Long Wharf Theatre began in the unlikeliest of places in the unlikeliest of ways. Located in a food terminal facing the New Haven Harbor, the theatre’s original founders, Jon Jory and Harlan Kleiman, shared the dream of starting a resident professional theatre company in New Haven.
Assisted by an avid group of community leaders and patrons of the arts, they made that dream a reality in 1965 when Arthur Miller’s The Crucible opened for a two-week engagement.
Named for the Long Wharf port along New Haven Harbor, the theatre was built in a vacant warehouse space in a busy food terminal, with its Mainstage originally stocked with seats borrowed from a retired movie house. The first year’s budget was $294,000, and the theatre played to more than 30,000 patrons. Long Wharf Theatre is an organization of international renown producing an annual season of six plays on its two stages, along with children’s programming, new play workshops and a variety of special events for an annual audience exceeding 100,000.
Under the watch of Arvin Brown and Edgar Rosenblum for over 30 years, Long Wharf Theatre established itself as an important force in the regional theatre movement. Following Brown’s leadership, Doug Hughes served as artistic director for four seasons. Under the current leadership of Artistic Director Jacob G. Padrón and Managing Director Joshua Borenstein, Long Wharf Theatre continues to be a leader in American theatre, revitalizing classic and modern plays for a contemporary audience, discovering new resonance in neglected works and premiering new plays by new voices that both investigate and celebrate the unique circumstances of our time.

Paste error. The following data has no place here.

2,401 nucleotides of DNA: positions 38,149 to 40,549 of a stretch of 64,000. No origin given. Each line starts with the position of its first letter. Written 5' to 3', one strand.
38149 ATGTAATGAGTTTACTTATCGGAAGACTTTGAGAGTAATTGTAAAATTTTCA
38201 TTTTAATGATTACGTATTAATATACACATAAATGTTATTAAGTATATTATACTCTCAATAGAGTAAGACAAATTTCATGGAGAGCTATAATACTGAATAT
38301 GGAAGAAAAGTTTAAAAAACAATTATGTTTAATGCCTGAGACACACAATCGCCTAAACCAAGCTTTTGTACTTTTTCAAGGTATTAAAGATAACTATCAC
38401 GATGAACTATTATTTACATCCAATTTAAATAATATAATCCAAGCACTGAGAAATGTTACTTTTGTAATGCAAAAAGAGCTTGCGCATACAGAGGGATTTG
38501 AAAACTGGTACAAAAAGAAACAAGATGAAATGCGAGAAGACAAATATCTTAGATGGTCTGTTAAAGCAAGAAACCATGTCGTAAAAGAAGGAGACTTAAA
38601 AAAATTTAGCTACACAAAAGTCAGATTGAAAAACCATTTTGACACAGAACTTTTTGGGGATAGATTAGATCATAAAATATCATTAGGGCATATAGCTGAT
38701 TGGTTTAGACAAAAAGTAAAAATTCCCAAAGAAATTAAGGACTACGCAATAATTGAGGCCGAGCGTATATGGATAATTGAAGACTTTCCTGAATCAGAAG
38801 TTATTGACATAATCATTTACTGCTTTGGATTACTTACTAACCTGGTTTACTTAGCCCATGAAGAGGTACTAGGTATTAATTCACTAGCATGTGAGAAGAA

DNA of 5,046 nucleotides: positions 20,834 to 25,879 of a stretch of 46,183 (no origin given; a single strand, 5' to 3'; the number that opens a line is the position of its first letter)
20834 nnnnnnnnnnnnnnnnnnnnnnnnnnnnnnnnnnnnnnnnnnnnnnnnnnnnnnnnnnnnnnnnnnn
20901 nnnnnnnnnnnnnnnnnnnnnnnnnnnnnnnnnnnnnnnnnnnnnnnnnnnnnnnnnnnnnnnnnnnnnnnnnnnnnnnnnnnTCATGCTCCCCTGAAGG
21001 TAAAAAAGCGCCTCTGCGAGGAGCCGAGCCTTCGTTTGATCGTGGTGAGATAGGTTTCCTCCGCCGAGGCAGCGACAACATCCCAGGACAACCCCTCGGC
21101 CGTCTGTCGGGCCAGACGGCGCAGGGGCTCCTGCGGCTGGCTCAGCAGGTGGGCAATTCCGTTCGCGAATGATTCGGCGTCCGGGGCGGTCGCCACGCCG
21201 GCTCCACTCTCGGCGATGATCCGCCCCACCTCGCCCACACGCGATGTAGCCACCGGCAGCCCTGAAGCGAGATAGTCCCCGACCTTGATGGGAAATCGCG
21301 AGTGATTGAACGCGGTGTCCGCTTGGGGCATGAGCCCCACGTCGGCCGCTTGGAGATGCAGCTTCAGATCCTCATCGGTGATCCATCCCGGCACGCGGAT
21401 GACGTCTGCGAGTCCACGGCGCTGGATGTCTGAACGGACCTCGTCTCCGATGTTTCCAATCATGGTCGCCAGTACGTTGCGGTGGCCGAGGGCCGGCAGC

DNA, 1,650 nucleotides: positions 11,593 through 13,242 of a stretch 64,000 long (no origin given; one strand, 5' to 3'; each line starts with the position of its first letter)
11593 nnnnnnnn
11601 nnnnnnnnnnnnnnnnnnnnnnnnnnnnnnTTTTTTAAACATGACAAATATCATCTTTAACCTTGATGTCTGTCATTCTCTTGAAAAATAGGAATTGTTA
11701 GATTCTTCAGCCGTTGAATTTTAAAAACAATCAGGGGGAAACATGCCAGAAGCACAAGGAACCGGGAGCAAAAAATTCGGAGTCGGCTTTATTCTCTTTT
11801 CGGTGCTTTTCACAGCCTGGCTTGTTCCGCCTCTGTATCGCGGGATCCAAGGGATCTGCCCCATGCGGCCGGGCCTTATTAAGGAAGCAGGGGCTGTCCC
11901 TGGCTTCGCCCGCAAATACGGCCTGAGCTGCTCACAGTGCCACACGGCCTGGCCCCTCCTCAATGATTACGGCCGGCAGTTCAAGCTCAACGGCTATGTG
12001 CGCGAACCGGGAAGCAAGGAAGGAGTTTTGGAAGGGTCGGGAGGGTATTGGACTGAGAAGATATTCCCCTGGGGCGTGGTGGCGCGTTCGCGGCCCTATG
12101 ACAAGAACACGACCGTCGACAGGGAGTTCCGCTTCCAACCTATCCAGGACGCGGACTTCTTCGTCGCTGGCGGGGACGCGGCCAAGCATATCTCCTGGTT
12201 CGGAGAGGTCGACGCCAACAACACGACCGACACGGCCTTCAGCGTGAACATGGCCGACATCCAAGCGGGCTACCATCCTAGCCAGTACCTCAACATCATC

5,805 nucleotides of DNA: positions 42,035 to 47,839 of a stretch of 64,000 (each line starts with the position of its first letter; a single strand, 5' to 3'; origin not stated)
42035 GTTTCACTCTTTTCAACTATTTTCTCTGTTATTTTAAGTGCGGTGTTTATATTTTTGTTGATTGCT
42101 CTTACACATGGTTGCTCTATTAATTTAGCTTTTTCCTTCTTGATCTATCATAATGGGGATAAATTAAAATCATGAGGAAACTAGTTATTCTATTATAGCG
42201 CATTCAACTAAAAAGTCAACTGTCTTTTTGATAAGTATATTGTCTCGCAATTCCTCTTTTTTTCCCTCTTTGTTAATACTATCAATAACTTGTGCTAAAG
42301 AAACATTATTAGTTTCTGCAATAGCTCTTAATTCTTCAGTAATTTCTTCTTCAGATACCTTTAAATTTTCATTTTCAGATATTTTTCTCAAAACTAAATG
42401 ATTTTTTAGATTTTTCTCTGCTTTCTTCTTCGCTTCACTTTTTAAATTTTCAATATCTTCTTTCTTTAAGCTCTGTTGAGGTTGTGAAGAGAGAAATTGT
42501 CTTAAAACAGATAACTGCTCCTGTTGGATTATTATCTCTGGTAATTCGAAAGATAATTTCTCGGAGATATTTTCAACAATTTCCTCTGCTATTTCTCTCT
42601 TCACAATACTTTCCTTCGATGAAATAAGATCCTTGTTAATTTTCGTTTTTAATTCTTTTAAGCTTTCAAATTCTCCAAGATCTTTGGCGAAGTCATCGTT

Throughout its history, Long Wharf Theatre has created a unique home in New Haven for theatre artists from around the world, resulting in the transfer of more than 30 Long Wharf productions to Broadway or Off-Broadway, some of which include Wit (Pulitzer Prize), The Shadow Box (Pulitzer Prize and Tony Award/Best Play), Hughie, American Buffalo, Requiem for a Heavyweight, Quartermaine’s Terms (Obie Award/Best Play), The Gin Game (Pulitzer Prize), The Changing Room, The Contractor and Streamers.
Long Wharf Theatre has received New York Drama Critics Awards, Obie Awards, the Margo Jefferson Award for Production of New Works, a Special Citation from the Outer Critics Circle and the Tony Award for Outstanding Regional Theatre in 1978.